Explosions and gunfire were heard before the 10-hour hostage ordeal at Beth Israel synagogue in Colleyville, Texas ended. Four hostages were released unharmed in yet another attack by a gunman on an American synagogue, which is happening with greater frequency in recent years. Although the standoff ended safely, this time, with the FBI Hostage Rescue Team freeing the rabbi and his congregants, the Jewish people will need to activate special forces from their unity and solidarity to be safe in their places of worship and everywhere else.
“Prayers answered,” Texas Gov. Greg Abbott tweeted after law enforcement stormed the synagogue to free the hostages of a gunman who had disrupted a service to demand the release of a convicted terrorist. The incident is a powerful reminder that Jews cannot even feel safe in their places of worship. Although the motives were different, the Tree of Life synagogue in Pittsburgh in October 2018 and Poway Synagogue in California in April 2019 were both struck by deadly attacks while Jewish congregations were praying.
Since then, Jewish institutions have tightened security measures, but this does not seem to be enough. In coordination with the U.S. Department of Homeland Security, the Jewish Federations of North America announced a $54 million plan to install secure doors and surveillance cameras and hire security personnel at Jewish organizations, schools and synagogues.
Unfortunately, the threat will not stop and fears will only increase. The trend of Jew-hatred has not changed for centuries, it is only getting stronger, especially in America. Every antisemitic incident, small or large, should remind us that there is an eternal reason for this phenomenon that needs to be investigated.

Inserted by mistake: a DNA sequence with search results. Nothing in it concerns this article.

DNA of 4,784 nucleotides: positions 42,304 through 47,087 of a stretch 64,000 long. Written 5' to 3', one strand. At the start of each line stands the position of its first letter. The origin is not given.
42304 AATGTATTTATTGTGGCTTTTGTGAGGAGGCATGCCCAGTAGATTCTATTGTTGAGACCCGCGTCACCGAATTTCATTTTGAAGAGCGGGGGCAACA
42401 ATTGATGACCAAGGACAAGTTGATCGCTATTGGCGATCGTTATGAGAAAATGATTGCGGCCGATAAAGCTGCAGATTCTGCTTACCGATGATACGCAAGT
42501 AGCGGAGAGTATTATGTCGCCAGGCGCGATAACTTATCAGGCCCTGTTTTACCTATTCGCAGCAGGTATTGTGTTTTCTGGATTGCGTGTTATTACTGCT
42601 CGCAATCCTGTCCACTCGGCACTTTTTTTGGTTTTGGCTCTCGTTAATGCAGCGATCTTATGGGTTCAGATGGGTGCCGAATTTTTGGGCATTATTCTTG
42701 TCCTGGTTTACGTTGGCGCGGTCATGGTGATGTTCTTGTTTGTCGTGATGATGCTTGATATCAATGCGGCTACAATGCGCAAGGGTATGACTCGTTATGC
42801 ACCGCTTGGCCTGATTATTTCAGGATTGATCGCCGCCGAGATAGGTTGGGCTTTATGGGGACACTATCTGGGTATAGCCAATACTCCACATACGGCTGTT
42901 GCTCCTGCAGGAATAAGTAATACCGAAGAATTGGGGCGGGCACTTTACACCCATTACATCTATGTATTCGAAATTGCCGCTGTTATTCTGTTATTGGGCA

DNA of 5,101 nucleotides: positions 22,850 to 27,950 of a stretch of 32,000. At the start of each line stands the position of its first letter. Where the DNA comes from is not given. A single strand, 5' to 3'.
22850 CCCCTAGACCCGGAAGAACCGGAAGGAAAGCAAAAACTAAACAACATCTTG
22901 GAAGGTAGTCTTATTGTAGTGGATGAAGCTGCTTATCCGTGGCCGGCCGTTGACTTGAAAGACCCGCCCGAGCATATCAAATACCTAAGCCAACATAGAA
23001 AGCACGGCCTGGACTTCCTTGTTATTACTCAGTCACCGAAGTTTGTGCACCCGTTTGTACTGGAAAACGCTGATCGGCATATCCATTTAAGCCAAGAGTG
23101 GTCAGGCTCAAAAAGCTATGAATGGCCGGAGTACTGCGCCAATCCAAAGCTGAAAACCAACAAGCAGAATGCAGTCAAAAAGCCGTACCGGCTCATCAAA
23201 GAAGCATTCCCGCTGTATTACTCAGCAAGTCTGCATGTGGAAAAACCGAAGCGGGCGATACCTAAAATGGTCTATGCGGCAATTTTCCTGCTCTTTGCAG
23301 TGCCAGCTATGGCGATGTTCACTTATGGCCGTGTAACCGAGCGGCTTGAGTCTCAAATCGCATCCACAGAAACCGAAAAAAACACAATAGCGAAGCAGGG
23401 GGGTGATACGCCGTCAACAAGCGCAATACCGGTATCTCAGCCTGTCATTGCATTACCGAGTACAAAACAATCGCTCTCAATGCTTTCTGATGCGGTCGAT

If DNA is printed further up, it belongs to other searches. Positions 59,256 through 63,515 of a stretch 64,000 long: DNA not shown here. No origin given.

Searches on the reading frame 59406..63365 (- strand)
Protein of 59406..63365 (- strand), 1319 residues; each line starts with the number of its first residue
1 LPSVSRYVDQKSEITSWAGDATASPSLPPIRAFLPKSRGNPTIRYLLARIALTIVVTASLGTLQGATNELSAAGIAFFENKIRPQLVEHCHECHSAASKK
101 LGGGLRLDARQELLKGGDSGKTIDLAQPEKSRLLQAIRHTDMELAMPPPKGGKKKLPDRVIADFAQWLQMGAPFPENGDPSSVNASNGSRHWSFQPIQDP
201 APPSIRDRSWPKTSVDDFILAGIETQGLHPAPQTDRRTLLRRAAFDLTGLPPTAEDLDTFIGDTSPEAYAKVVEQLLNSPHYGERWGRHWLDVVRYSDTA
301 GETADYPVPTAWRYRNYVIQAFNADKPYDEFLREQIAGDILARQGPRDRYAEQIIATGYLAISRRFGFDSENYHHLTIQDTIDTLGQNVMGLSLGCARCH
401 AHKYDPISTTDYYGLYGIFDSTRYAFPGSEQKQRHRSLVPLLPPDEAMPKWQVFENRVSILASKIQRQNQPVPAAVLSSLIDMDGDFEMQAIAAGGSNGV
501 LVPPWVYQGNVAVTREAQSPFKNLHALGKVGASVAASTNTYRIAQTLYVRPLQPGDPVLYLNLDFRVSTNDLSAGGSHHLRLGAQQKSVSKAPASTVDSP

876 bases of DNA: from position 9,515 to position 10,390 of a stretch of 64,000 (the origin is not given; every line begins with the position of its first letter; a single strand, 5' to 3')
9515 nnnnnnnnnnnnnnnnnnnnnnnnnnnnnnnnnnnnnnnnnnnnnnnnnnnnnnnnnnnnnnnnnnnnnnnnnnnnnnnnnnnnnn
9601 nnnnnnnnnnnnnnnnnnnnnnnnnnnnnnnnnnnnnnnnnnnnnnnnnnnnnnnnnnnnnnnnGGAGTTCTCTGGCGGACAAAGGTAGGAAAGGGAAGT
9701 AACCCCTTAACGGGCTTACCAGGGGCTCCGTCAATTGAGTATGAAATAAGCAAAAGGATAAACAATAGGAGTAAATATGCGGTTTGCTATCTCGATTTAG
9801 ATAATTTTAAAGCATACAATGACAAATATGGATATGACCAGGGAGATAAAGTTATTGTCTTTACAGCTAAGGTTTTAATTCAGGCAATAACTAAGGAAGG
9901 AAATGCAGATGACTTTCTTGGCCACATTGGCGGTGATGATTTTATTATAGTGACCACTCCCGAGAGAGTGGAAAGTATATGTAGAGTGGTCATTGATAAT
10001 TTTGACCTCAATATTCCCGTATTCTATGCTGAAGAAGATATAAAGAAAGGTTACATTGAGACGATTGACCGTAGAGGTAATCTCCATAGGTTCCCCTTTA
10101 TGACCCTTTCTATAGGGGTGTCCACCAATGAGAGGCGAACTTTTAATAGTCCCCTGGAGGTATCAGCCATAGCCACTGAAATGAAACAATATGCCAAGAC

Antisemitism is a strong and deep feeling of hatred towards Jews, a natural and burning feeling that cannot be dimmed in any way. Our attackers see in us, the Jews, the causes of all human suffering, and it is rooted in nature.
All of humanity is connected in one network, in an integral natural system within which the people of Israel are the innermost part; it is a small nation that reflects within it all of humanity. Rav Yehuda Ashlag (Baal HaSulam), wrote in his Introduction to the Book of Zohar: “Bear in mind that in everything there is internality and externality. In the world in general, Israel, the descendants of Abraham, Isaac and Jacob, are considered the internality of the world.”
That internal force can be activated in the Jewish people through our connection. It is what the nations of the world subconsciously want from us and it is what dwells deep within as the core reason behind every expression of antisemitism.
Rav Abraham Isaac Kook also emphasizes the importance of our role in his writings Orot (Lights): “Israel is the essence of all existence, and you have no movement in the world, in all nations, which you will not find in Israel.”
When we are divided and in conflict with each other, with every Jew praying his or her own prayer, we ourselves awaken the spirits of hatred against us. Conversely, when we connect with each other, we awaken a positive force that spreads in a unique and hidden way in the integral system of nature so that we neutralize hatred and bring peace and tranquility to the world.
This time “our prayers were answered.” In order to prevent the next catastrophe, we must multiply the connection of good and friendly relations so that a common desire and prayer will crystallize between us, the Jews of the whole world. As it is written, “The genuine movement of the Israeli soul at its grandest is expressed only by its sacred, eternal force, which flows within its spirit.” Rav Kook, (Letters of the RAAIAH 3)
Law enforcement vehicles are seen in the area where a man has reportedly taken people hostage at a synagogue during services that were being streamed live, in Colleyville, Texas, U.S. January 15, 2022. REUTERS/Shelby Tauber